Birmingham City Council leader Sir Albert Bore has revealed that 25 schools are under investigation in connection with an alleged plot by hardline Muslims to seize control.
The council has received more than 200 letters, emails and calls from parents, governors and teachers giving information about the alleged plot.
And Sir Albert said some of the 25 schools had come forward in the last few days and weeks.
Yesterday the city, which received a letter about the claims in November, announced that a special adviser had been appointed to help investigate the ‘Trojan Horse’ allegations.
Former head teacher, Ian Kershaw, has been appointed as the city’s new chief adviser on and will work on a full-time basis for the next six months.
Sir Albert said Mr Kershaw, who built his career in the north east, would work closely with the operational group already investigating the claims. He said a new review group was also being set up, which will be chaired by Home Office Director General Stephen Rimmer, who is currently on secondment in the West Midlands.
The review group will also include representatives from faith groups and Birmingham’s MPs.
Sir Albert said: “The number of schools is rather greater than we initially expected because schools did not inform us that they had received a letter.
“It has taken a little bit of prising open this discussion for us to fully understand the extent of the allegations.”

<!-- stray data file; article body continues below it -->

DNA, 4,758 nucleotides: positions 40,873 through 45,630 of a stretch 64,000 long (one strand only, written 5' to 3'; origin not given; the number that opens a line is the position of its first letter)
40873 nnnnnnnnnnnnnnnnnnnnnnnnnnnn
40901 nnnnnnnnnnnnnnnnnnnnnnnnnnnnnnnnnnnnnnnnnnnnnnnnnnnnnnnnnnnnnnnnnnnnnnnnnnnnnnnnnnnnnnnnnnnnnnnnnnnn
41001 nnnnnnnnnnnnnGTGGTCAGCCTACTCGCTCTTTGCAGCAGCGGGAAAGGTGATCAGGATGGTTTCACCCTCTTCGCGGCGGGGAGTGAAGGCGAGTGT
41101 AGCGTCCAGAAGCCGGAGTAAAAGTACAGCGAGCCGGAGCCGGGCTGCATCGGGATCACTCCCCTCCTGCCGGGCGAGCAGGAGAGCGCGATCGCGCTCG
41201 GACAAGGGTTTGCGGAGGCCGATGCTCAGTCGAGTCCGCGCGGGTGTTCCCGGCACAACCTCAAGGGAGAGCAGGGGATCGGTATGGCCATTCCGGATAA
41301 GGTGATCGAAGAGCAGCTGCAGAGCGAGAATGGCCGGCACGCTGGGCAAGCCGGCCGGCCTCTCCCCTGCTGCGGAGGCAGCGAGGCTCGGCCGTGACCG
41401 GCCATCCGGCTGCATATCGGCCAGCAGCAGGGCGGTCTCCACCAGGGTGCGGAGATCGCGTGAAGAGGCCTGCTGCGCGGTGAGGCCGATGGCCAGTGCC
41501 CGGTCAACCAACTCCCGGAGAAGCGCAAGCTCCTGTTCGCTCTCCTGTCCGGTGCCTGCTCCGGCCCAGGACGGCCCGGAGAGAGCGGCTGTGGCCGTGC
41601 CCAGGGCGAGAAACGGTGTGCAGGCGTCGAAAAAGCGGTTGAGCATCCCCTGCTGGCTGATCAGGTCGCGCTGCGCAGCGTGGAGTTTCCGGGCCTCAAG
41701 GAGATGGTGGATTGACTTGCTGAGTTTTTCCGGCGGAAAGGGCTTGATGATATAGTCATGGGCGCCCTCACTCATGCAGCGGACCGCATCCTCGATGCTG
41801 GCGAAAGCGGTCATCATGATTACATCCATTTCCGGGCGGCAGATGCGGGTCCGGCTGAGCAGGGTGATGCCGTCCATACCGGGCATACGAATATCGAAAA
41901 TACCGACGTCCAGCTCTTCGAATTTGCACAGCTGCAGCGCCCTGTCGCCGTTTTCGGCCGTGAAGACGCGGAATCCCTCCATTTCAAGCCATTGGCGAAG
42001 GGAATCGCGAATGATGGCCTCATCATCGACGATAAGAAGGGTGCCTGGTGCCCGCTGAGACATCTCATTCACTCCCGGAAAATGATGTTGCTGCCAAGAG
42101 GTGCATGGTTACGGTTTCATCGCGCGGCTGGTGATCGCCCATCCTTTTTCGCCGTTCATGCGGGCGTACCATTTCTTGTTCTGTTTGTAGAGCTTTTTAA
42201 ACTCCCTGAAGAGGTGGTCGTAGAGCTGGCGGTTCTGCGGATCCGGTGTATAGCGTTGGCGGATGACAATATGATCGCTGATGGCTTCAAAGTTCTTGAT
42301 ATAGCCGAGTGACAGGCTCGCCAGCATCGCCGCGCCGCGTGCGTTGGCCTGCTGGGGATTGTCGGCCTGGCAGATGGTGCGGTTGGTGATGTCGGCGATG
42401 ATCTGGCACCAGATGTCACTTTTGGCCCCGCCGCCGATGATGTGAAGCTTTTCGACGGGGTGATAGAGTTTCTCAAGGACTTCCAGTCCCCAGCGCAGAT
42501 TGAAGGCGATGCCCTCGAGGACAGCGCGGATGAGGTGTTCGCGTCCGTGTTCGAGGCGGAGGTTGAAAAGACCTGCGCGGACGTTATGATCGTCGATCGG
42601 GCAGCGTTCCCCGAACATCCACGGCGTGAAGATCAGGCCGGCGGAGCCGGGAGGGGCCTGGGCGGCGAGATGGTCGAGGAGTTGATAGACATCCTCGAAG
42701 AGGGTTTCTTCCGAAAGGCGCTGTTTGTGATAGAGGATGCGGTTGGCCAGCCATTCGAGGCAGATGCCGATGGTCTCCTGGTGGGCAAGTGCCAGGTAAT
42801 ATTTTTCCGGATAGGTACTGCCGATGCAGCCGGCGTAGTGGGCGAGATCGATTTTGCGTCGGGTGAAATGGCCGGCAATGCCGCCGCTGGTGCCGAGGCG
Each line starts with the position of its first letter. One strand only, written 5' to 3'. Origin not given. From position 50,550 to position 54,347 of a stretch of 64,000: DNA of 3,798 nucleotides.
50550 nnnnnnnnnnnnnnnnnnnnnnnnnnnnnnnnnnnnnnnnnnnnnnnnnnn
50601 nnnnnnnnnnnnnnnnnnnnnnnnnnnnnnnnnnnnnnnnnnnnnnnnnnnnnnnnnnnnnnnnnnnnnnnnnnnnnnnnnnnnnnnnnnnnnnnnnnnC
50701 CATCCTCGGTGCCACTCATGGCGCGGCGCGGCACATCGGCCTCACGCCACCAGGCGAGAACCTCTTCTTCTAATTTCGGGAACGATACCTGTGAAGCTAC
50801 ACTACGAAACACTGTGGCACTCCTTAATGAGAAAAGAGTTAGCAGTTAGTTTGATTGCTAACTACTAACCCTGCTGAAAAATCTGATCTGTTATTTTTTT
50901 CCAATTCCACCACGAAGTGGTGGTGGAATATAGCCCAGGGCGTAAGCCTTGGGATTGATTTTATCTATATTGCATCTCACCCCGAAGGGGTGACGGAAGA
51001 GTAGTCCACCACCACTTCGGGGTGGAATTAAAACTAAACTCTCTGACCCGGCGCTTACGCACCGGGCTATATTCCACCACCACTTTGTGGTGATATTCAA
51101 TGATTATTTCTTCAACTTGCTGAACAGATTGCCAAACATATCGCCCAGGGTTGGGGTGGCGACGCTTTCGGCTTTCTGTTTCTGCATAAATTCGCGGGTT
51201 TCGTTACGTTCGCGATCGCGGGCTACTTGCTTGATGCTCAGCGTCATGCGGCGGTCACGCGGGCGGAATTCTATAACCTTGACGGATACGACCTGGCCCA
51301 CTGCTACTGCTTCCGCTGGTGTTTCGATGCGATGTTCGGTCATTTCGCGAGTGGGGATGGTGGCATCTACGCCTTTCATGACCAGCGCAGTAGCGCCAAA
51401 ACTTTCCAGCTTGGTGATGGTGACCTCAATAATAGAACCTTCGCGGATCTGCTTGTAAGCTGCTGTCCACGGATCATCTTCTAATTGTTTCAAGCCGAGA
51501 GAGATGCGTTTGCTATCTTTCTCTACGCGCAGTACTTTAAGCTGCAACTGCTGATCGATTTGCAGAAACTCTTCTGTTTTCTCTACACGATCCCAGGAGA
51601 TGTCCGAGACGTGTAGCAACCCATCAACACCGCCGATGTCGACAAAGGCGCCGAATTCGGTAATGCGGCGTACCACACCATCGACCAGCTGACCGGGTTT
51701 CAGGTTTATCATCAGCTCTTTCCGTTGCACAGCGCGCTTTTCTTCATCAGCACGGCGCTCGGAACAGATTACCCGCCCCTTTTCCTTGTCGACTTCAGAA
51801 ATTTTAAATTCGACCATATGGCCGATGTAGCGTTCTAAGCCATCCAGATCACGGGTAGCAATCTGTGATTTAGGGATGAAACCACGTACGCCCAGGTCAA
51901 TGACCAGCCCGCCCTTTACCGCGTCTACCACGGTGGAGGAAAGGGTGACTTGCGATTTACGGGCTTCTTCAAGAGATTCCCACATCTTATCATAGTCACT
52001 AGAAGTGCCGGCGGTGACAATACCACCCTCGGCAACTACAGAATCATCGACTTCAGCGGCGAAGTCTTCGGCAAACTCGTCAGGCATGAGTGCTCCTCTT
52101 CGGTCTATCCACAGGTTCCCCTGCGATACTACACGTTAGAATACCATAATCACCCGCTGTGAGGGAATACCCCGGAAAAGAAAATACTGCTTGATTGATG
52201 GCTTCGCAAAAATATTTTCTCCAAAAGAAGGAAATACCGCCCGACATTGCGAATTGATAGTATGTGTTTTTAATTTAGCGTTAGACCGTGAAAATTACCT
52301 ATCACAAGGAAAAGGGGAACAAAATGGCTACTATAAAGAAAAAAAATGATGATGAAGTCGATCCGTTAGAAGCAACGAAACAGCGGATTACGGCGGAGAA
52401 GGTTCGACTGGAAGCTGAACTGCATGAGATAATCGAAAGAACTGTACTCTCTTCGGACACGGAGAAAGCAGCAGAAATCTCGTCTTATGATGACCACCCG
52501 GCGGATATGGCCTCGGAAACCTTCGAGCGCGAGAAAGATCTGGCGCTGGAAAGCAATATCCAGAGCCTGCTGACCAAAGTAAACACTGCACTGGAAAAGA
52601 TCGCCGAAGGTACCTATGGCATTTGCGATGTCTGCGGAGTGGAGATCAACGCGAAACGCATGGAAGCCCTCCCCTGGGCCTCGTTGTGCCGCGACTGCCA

The council says it expects the operational and review bodies to report back on its investigation to a jointly convened overview and scrutiny committee of education and social cohesion in the summer.
Sir Albert added: “The Department of Education are using their powers to put Ofsted into some of the schools, but we can’t do that. In fact, we have little in the way of a formal relationship with some of these schools because they are of course Academy schools, but the relationships have improved during the course of this.”
Speaking about the appointment of Ian Kershaw, he added: “Ian has the experience of leading independent enquiries into the conduct and the behaviour of individuals in schools.
“He will work closely with the operational group and the newly formed review group and will enable us to try and see the whole picture.”
There will also be a piece of work commissioned by the city, which involves the youth parliament and “draws young people into the discussion” through the youth parliament.
During the summer the city will ask young people two questions of ‘what does a good inclusive education in Birmingham look like’ and ‘what does a safe and resilient citizen of the future look like’.